Covid mRNA vaccines are injected into the deltoid. What is the process in which they spread from there to the rest of the body? Would there be a better immunization reaction if the second dose is injected elsewhere?
The short answer to how vaccines are spread around the body is, quickly.
What is the process in which they spread from there to the rest of the body?
The reason vaccines are often delivered into muscle tissue is because muscle tissue is highly vascularized with both blood and lymphatic vessels. Immediately after a vaccine injection, the delivery vehicle (probably lipid nanoparticles or a viral vector) will quickly start diffusing into the blood, where it will be carried up to the heart, and from there begin spreading around the body (a lot of it ends up in the liver). Somewhat less quickly, in the lymph it will essentially start to generate an immune response immediately as it drains into lymph nodes and begins circulating throughout the lymphatic system (note the the desired immune response won't start until the genetic component of a vaccine has entered nucleated cells and has started being translated into the desired viral antigens).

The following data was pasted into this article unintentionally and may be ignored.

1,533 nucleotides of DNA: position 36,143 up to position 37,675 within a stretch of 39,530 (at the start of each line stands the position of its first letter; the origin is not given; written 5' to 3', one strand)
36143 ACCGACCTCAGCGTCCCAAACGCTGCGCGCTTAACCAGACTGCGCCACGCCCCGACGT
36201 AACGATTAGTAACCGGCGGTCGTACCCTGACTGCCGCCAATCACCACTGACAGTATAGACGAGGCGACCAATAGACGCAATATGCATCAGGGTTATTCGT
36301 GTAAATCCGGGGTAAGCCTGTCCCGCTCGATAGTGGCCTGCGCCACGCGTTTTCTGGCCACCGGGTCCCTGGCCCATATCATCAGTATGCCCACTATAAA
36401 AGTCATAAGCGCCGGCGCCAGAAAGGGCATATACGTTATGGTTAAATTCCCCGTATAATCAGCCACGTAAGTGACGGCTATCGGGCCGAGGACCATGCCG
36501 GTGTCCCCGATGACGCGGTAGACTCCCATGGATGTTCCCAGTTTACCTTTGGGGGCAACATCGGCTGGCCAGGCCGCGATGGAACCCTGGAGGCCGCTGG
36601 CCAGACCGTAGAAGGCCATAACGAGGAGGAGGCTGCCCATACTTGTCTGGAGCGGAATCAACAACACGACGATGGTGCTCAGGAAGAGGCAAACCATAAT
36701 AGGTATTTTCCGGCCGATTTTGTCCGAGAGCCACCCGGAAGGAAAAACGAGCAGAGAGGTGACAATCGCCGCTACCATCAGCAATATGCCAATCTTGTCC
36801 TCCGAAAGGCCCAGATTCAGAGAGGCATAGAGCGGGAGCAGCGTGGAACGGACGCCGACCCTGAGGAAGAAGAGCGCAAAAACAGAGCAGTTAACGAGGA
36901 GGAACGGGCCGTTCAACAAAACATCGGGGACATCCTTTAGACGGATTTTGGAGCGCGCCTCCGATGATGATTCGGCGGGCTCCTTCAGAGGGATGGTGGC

Would there be a better immunization reaction if the second dose is injected elsewhere?
Don't know if I can definitively justify saying "no" to this question, but probably not. Muscle tissue seems to be the best injection site for vaccines. Deltoids are probably the best muscle because there's a lower chance of missing the intended injection site compared with some other muscles (e.g. glutes). And the systemic spread of vaccine components starts happening pretty fast after injection. In one animal study, researchers surgically removed a leg muscle 1 to 10 minutes after injection and still didn't prevent the related antibody response, or even really reduce it compared to animals with the muscle left intact.